As a still life photographer, I spend a lot of time in studio experimenting with different types of products. In a recent shoot, I did just this by photographing a perfume box. Instead of photographing the packing by itself, I used everyday objects to create the scene.
Still life photography isn’t any secret. This is why I created this, for you to understand the setup and story behind this image. With a little ingenuity and know-how, you can create a work of art that will help to really capture the attention of the viewer.
Using regular shelves along with a plate of black glass I tried to make this scene came to life. Like building blocks, the order of objects changed multiple times before the composition fell into place.
Upon completion, three strategically placed studio lights became central to optimize the shadows, texture and form of the perfume packaging. Honeycomb grids mounted to the lights, which provided soft light across the three lighting setup.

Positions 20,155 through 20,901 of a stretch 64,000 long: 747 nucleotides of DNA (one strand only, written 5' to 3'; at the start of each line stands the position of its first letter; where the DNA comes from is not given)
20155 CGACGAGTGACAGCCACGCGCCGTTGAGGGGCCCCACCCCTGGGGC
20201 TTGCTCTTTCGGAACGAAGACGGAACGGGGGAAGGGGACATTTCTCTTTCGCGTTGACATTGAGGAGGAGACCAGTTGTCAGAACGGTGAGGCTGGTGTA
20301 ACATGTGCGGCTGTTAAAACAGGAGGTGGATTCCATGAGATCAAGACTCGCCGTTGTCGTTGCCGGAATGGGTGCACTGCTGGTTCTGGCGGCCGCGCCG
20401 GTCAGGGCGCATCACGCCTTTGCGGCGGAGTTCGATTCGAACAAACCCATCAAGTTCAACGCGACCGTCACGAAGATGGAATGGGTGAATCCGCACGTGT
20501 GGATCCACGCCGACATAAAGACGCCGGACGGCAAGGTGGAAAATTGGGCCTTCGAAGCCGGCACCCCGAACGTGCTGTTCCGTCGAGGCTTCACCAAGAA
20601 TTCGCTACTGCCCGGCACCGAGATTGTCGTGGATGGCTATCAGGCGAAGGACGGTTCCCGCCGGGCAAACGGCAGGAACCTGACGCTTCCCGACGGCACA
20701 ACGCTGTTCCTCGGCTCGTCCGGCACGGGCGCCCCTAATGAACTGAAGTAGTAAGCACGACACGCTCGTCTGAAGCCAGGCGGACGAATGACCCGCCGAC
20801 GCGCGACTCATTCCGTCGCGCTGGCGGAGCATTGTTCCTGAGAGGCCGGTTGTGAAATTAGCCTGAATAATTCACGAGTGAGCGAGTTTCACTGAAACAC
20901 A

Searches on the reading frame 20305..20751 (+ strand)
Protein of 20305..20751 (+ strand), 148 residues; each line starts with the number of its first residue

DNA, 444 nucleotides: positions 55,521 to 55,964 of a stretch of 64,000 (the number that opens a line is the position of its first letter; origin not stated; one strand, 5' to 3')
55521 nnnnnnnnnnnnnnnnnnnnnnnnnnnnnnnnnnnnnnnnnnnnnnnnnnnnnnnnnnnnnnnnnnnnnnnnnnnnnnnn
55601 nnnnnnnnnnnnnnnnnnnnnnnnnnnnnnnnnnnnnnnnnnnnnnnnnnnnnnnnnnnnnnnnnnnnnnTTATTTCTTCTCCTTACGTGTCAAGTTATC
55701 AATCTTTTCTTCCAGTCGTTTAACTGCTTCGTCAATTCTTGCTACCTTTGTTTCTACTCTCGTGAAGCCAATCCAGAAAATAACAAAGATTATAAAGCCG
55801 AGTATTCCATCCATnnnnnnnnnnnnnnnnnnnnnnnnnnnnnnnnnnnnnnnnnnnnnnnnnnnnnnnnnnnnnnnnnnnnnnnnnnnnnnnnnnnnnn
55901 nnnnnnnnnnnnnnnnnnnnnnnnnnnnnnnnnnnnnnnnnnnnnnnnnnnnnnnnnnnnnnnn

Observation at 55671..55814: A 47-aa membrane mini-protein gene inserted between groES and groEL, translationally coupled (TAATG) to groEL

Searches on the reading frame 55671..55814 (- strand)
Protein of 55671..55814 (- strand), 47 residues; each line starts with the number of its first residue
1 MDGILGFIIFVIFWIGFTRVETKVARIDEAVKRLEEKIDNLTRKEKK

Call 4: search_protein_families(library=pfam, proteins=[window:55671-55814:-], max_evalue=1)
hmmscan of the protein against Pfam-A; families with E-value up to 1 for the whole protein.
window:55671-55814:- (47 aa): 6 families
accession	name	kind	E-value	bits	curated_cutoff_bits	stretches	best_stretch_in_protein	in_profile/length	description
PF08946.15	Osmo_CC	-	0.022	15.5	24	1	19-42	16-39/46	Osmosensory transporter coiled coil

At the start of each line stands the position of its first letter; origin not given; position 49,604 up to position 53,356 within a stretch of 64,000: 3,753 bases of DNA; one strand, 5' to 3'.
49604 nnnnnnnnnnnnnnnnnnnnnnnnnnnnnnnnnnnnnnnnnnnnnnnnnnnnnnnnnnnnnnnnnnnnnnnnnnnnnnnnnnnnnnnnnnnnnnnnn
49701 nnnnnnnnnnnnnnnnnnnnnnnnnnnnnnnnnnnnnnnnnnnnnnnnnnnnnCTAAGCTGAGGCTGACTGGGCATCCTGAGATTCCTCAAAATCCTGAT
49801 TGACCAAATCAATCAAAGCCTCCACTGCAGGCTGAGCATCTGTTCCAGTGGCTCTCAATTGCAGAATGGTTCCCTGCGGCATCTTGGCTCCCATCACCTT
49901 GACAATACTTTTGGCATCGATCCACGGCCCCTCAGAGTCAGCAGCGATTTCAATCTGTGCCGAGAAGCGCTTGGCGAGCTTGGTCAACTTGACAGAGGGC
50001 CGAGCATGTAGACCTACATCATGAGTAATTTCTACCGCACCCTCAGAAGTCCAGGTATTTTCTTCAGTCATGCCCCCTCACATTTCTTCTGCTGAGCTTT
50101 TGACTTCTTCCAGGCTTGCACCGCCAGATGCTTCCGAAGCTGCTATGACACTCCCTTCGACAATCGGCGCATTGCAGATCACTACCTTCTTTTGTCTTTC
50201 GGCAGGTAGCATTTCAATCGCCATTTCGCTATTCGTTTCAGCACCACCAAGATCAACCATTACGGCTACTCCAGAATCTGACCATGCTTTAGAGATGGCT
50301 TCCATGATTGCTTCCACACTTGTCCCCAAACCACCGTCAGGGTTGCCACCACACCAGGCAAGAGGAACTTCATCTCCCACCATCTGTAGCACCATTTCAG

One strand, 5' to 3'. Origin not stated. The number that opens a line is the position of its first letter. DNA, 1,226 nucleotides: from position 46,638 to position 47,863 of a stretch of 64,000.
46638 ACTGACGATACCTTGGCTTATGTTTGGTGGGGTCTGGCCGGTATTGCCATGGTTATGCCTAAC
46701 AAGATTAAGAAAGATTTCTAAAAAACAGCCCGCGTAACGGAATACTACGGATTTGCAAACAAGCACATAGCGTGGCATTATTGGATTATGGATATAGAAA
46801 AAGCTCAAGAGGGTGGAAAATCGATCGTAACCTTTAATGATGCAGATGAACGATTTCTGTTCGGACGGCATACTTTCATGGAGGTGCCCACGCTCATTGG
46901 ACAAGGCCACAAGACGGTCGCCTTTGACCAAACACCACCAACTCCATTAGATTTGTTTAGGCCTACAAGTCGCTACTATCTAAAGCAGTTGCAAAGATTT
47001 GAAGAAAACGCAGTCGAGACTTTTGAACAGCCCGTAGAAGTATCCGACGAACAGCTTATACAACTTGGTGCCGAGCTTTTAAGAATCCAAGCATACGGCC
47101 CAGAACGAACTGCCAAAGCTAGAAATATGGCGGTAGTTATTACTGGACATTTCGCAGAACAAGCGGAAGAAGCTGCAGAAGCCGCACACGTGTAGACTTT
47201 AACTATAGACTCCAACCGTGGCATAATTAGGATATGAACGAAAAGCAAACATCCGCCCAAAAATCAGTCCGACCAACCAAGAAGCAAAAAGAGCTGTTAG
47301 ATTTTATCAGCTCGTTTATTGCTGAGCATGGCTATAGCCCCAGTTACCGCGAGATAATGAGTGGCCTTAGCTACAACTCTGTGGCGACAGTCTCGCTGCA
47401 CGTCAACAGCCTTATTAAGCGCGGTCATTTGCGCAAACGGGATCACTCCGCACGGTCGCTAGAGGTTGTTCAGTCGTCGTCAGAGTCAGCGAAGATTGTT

Aiming the first light at low power at a higher angle provided enough light to light the scene. Positioning the second lamp at the same level as the product enabled feathered light at even lower power to fill the side of the box.
Finally, the third light helped separate the product from the background. The soft light found a home out of view behind the backdrop diffusion panel and provided just the right amount of light.
I took around 100 images until I received a final result. The result was an image that incorporated all of the beautiful textures of the gold lettering and the bold dark shadow on the perfume. By composing the still life this way, I added some interest and shape to the entirety of the scene.
Once the images were in Adobe Lightroom and simple edits had been performed, Photoshop was the next destination. Here, two of the photos were masked to obtain the highlight details from one and the sharp shadow details from the other.
So now you know the behind the scenes of this photograph. I encourage you to look for everyday objects to add to your compositions. All it takes is a little creativity and patience and you can come up with some fantastic still life photographs.